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Wash clean eggs?

Discussion in 'Chicken Behaviors and Egglaying' started by notsooldmcdonald, Oct 26, 2008.

  1. notsooldmcdonald

    notsooldmcdonald Songster

    Oct 14, 2008
    Lempster, NH
    I'm a little confused about the best way to deal with the clean eggs I collect. It seems that some promote leaving the "bloom" on the egg and not washing it, while others recommend washing it and putting it into the refrigerator.

    I plan to give eggs to friends and family. If the eggs are clean when I collect them, should I wash them before I give them away?

  2. ibpboo

    ibpboo Where Chickens Ride Horses

    Jul 9, 2007
    always changing
    It is not necessary to wash the eggs if they look clean. Sometimes you may have to spot clean them. Let them wash them, thats what I do.
  3. EliteTempleton

    EliteTempleton Songster

    Aug 9, 2008
    SW MI
    :eek: I just witnessed a can of worms being opened I think...

    We wash ours right before we crack them open, leaving the bloom intact until no longer needed.

    When I give eggs away I just tell them to wash them before use. Though I do try to give away the cleanest ones.

    I read somewhere that if you wash them and do not re-treat/seal them(like the factories do) then the eggs will absorb the odor's and flavors of your refrigerator.

    Check out this link for a study done by Mother Earth News on the differences in storage.
  4. swtangel321

    swtangel321 ~Crazy Egg Lady~

    Jul 11, 2008
    I spot clean also...... All clean eggs go right into the refrigerator, If they are REAL dirty the dog gets em !!!
  5. I don't wash them until I eat them and only if they need to be.
    If you are going to give them away then you can wipe off the smudges before hand.
    Some people actually recommend using sandpaper for the dirty ones but I have not investigated that further.
    Others say to wash your hands, dry them on a papertowel and then use that towel to wipe the eggs, they claim that is as wet as you should use.
    The stores do wash them but it takes the bloom off of them, they then reseal them with something.
    THe person that posted about washing the eggs and storing them is correct, without the bloom or seal odors will get in there and it also will cause the egg to lose its freshness through moisture loss.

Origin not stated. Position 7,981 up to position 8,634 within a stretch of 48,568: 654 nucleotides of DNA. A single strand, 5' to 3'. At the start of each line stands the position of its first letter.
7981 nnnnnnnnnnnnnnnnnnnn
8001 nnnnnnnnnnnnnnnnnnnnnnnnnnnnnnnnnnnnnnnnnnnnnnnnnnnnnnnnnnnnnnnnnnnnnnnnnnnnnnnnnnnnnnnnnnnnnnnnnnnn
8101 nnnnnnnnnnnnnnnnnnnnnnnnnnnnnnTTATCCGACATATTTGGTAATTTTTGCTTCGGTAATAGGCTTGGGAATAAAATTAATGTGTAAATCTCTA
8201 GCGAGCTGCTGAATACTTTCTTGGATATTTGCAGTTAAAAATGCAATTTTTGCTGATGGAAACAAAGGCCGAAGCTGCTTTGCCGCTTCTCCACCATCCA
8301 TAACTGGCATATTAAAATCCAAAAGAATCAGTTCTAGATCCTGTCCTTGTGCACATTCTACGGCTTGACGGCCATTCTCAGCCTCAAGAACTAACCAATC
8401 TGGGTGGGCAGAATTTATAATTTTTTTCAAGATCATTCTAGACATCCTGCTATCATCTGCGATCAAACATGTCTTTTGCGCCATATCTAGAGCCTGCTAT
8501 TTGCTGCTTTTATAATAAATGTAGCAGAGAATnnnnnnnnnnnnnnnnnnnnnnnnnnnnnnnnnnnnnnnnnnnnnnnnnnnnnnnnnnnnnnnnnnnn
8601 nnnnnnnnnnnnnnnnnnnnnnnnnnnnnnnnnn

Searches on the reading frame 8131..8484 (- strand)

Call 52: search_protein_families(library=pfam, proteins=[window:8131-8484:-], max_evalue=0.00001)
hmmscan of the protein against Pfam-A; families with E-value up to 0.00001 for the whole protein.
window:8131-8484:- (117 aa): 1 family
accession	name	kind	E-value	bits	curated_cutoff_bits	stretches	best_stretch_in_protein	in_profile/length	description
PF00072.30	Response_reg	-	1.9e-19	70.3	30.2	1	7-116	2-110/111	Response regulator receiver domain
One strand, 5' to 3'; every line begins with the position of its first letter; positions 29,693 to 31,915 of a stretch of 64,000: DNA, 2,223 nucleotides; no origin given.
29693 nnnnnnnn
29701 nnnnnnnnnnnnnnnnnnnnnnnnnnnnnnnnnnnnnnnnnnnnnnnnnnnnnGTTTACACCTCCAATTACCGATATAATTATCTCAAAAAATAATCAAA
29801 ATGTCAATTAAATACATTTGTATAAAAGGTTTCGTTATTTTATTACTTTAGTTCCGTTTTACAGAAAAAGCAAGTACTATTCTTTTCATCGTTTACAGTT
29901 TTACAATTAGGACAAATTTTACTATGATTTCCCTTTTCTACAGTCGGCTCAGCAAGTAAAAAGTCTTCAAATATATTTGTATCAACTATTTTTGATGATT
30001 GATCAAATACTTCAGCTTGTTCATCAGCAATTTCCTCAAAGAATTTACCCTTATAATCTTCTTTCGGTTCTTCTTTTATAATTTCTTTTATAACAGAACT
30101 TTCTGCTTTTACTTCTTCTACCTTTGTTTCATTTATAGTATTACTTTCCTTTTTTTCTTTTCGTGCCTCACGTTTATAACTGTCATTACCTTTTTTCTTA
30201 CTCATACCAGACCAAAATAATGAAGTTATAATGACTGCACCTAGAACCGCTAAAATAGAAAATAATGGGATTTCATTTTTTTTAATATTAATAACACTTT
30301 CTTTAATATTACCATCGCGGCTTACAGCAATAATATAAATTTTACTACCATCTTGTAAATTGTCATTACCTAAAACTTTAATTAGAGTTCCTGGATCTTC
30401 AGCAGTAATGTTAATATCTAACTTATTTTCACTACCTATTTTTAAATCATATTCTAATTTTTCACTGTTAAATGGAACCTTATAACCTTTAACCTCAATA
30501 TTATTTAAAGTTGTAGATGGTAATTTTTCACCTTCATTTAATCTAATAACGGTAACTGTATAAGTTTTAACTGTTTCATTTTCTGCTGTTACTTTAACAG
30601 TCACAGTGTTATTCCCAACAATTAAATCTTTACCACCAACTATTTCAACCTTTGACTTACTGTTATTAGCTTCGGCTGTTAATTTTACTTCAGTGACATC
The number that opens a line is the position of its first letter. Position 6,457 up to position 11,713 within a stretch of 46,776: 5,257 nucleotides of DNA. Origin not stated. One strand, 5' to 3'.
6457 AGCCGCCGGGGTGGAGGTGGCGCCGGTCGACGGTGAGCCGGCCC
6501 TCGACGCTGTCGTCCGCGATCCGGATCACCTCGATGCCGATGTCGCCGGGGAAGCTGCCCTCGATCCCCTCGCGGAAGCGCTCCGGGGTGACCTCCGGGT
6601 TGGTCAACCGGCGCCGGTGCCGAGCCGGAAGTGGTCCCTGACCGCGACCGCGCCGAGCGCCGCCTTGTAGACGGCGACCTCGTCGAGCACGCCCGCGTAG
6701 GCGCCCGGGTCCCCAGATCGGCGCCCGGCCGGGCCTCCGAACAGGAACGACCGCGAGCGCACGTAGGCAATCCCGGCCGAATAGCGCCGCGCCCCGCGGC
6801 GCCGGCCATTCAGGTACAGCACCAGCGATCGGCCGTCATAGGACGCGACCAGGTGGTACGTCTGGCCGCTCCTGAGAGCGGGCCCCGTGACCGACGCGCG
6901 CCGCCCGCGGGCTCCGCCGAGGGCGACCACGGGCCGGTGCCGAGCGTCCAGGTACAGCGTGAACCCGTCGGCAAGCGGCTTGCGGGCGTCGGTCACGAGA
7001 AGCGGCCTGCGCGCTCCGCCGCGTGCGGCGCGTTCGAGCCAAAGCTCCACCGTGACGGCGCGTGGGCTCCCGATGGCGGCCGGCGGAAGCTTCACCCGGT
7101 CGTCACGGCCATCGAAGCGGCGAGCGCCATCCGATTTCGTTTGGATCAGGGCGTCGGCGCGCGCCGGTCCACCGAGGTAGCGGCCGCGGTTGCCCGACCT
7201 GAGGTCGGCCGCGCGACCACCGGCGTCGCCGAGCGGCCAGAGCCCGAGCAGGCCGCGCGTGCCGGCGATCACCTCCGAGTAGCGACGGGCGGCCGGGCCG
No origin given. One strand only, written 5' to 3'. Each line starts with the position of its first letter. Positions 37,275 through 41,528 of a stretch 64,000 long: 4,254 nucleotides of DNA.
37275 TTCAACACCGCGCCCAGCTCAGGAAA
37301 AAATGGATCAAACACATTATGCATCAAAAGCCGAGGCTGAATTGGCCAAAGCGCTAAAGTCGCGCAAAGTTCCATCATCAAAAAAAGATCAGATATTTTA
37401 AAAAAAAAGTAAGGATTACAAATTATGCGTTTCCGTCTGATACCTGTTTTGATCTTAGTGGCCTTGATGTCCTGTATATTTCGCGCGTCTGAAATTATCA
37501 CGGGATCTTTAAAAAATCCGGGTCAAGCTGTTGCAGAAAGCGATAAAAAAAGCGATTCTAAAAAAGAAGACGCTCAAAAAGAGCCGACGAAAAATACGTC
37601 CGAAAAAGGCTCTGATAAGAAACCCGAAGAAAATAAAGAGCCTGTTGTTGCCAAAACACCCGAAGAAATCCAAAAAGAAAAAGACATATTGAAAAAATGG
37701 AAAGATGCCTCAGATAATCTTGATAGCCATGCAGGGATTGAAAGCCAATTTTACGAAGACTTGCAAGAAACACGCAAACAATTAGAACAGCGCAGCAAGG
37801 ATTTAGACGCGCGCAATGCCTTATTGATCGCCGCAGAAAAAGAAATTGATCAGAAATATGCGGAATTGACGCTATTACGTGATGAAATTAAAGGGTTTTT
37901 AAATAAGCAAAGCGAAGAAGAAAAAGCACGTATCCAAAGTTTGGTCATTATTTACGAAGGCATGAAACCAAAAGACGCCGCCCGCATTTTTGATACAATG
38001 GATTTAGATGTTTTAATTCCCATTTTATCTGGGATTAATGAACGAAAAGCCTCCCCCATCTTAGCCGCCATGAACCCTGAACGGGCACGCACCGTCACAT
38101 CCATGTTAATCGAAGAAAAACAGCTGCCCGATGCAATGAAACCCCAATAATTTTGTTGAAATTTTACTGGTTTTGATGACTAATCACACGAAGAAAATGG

My feeling is this, if people want farm fresh eggs then they should expect to have to wipe them off. It in no way affects the egg, the dirt does not get inside and the eggs are far better than the factory washed and sealed that they buy at the store.
    Its better to try to prevent the eggs from getting too dirty in the first place, although it may not work 100 percent.
    Keeping the nest boxes clean will help alot, keep adding fresh shavings to them, as will collecting the eggs as soon as possible after they lay.
    I guess its going to boil down to your personal choice.
  6. velo99

    velo99 In the Brooder

    Oct 26, 2008
    My hen hid under my pigeon loft and laid 5 eggs over the last few days. I found them today. Are they safe to eat?

  7. cmom

    cmom Hilltop Farm 10 Years

    Nov 18, 2007
    My Coop
    Rarely do I have any dirty eggs. If I have any dirt on them first I use a paper towell and get off what I can. I do not wash my eggs until I use them. I leave them out on my egg counter for up to two weeks (if they last that long) before I refrigerate them. Any I sell, I do wash with a 1 tbsp bleach to 1 gal warm water then rinse and dry and right into the refrigerator.
  8. Quote:I wouldn't risk it. I don't know what your weather has been like but unless its been very cold, like at least what your frig would keep the eggs at, I wouldn't do it.
    Thats just me though.
  9. Attack Chicken

    Attack Chicken [IMG]emojione/assets/png/2665.png?v=2.2.7[/IMG] Hu

    Sep 25, 2008
    Indianapolis, IN
    Blow them out and make ornaments since Christmas is coming [​IMG]

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